SPD in freefall in polls ahead of members’ vote on German coalition
‘We need clear positions, courage and decisiveness,’ says hopeful leader Andrea Nahles
Andrea Nahles, parliamentary group leader of the Social Democratic Party (SPD): is hoping to be the party’s first woman leader, but has stood aside as acting chairperson until the formal vote. Photograph: Friedemann Vogel
Germany’s Social Democratic Party (SPD) is in freefall after weeks of coalition negotiations and personnel intrigues, with a new poll putting the party just one point ahead of the far-right Alternative für Deutschland (AfD).
The slump of Germany’s oldest political party, to a record low of just 16 per cent in the ARD public television poll, is another alarm signal for the SPD after it lost its most recent leader after just 11 months, and struggles to appoint a replacement.
Ambivalent rank-and-file party members are casting their postal votes on whether or not to join a third grand coalition with the centre-right Christian Democratic Union, with a result due on March 4th.
A separate poll this week suggested that two-thirds of SPD members back joining another grand coalition, after party leaders secured extensive concessions on spending and investment from the CDU in talks.
That is one ray of hope for the SPD leadership in their campaign to avoid a snap election. Their determination is only likely to grow after Friday’s poll – the second this week – showing a four-point slump in just five months.
Last September, the SPD polled a disastrous 20.5 per cent, its worst result since 1949. The AfD, founded in 2013, polled 12.6 per cent but has now risen to 15 per cent in the “Deutschlandtrend” poll.
On Friday, Andrea Nahles, hoping to be elected SPD leader in April, said she was concentrating on a country-wide tour to win party support for the coalition agreement negotiated earlier this month.
“What’s clear is that only in a government can we implement actual improvements for families, workers, in pensions and education,” she told the Augsburger Allgemeine daily.
She also dismissed calls, from the SPD’s left and youth wings, that it needed a break from power to renew its political identity in opposition.
Ms Nahles said such a process was “not a bit easier” in opposition than in government. “We will drive on the content and organisational renewal of the party with all our strength,” she said. “We need clear positions, courage and decisiveness.”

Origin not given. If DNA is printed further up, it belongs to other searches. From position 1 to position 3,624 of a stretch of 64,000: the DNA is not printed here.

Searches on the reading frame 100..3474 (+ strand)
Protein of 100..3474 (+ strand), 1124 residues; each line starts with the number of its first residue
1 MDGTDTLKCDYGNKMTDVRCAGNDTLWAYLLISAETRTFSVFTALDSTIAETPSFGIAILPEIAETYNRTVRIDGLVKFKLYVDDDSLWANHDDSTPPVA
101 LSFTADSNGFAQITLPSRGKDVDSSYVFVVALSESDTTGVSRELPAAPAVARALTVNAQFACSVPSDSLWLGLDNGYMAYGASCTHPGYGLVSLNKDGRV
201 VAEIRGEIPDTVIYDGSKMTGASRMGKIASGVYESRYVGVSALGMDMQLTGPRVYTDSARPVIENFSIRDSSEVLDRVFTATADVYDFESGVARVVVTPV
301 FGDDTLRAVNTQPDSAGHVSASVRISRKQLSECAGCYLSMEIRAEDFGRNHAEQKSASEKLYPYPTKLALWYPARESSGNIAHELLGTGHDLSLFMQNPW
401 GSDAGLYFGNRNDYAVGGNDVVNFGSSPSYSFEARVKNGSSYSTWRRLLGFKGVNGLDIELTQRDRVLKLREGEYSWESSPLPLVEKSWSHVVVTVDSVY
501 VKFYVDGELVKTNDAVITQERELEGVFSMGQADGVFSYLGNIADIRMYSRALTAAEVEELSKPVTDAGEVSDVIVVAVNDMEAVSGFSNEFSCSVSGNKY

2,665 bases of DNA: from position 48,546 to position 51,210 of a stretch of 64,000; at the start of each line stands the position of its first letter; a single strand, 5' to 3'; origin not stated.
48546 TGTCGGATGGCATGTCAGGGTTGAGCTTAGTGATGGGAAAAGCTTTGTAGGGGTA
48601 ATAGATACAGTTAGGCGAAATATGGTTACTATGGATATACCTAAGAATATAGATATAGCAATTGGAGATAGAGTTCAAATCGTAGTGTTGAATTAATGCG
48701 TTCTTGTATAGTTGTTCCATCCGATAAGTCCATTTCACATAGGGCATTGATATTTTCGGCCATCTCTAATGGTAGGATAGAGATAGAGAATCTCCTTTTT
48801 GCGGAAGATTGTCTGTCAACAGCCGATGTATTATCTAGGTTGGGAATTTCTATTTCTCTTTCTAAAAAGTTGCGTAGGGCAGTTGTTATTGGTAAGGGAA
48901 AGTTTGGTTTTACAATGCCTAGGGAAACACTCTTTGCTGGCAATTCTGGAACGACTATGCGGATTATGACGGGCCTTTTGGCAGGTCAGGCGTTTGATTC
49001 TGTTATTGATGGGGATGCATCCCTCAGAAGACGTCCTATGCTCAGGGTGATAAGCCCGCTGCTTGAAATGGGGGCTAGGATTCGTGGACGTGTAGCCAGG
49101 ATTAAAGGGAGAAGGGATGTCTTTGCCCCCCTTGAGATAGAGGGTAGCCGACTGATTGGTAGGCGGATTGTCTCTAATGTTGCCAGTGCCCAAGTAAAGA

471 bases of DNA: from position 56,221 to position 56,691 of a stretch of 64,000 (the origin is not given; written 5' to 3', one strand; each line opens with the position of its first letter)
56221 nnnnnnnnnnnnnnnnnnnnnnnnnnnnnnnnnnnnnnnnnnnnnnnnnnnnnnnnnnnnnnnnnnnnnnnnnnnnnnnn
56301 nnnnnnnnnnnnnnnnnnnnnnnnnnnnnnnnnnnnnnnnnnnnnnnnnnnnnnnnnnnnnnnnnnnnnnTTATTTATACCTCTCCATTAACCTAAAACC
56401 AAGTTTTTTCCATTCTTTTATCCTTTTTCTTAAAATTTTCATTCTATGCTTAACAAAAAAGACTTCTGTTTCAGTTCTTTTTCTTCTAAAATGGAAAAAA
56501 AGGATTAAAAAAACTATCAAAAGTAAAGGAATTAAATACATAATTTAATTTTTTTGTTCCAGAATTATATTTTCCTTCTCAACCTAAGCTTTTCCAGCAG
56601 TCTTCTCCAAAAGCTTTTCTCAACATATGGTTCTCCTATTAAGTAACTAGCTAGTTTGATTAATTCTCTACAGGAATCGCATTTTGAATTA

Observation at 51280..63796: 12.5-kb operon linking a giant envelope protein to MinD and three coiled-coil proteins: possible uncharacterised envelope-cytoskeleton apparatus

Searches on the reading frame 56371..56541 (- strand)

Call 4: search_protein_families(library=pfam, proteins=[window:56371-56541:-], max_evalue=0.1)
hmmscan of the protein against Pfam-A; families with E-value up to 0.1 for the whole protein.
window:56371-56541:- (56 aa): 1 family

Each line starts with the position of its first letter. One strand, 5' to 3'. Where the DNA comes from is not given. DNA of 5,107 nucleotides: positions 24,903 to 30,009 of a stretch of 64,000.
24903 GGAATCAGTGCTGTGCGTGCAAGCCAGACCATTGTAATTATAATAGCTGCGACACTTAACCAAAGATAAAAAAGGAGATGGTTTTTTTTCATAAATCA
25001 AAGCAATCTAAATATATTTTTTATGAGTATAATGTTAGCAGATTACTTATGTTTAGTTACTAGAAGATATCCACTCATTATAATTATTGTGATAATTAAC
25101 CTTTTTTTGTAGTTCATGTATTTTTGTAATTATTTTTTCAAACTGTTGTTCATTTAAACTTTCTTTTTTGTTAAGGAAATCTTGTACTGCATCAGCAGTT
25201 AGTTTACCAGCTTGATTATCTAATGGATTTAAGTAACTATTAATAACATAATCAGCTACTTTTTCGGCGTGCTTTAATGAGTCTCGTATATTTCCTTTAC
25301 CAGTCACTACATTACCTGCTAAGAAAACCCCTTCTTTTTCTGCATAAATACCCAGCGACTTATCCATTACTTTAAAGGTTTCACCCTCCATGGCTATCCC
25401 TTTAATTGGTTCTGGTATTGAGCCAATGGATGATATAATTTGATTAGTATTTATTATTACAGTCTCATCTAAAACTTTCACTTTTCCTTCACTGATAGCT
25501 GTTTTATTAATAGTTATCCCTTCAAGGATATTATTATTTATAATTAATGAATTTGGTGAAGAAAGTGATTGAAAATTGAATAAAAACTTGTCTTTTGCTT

All three are in short supply in today’s SPD, say critics, as its support trickles away due to a mix of anger and apathy.
SPD voters were angered when Martin Schulz, after preaching the importance of political policy over personnel issues, used all-night coalition talks to secure the foreign minister post for himself. That sparked a bad-tempered public spat with incumbent Sigmar Gabriel, and now neither is likely to be Germany’s next chief diplomat.
Ms Nahles hasn’t been spared the fury of her party either. Mr Schulz proposed the 47 year old as his successor as acting leader, until her formal election in April’s party conference. A handful of regional party committees rebelled against a move they saw as another backroom appointment – this time in breach of party law.
Ms Nahles is still hoping to be the party’s first woman leader, but has stood aside as acting chairperson until the formal vote. The question now is how much party there will be left if she is elected.
When ex-leader Gerhard Schröder won the 1998 federal election, ousting Helmut Kohl after 16 years, the SPD polled a record 40.9 per cent. That dropped to 34 per cent in 2005, forcing Mr Schröder’s resignation and the SPD’s entry into a grand coalition under Dr Merkel. Since then the party has been in freefall as its centrist and leftist wings disagree over party policy in the globalisation era.
The ARD poll shows support for Dr Merkel’s CDU is steady at 33 per cent.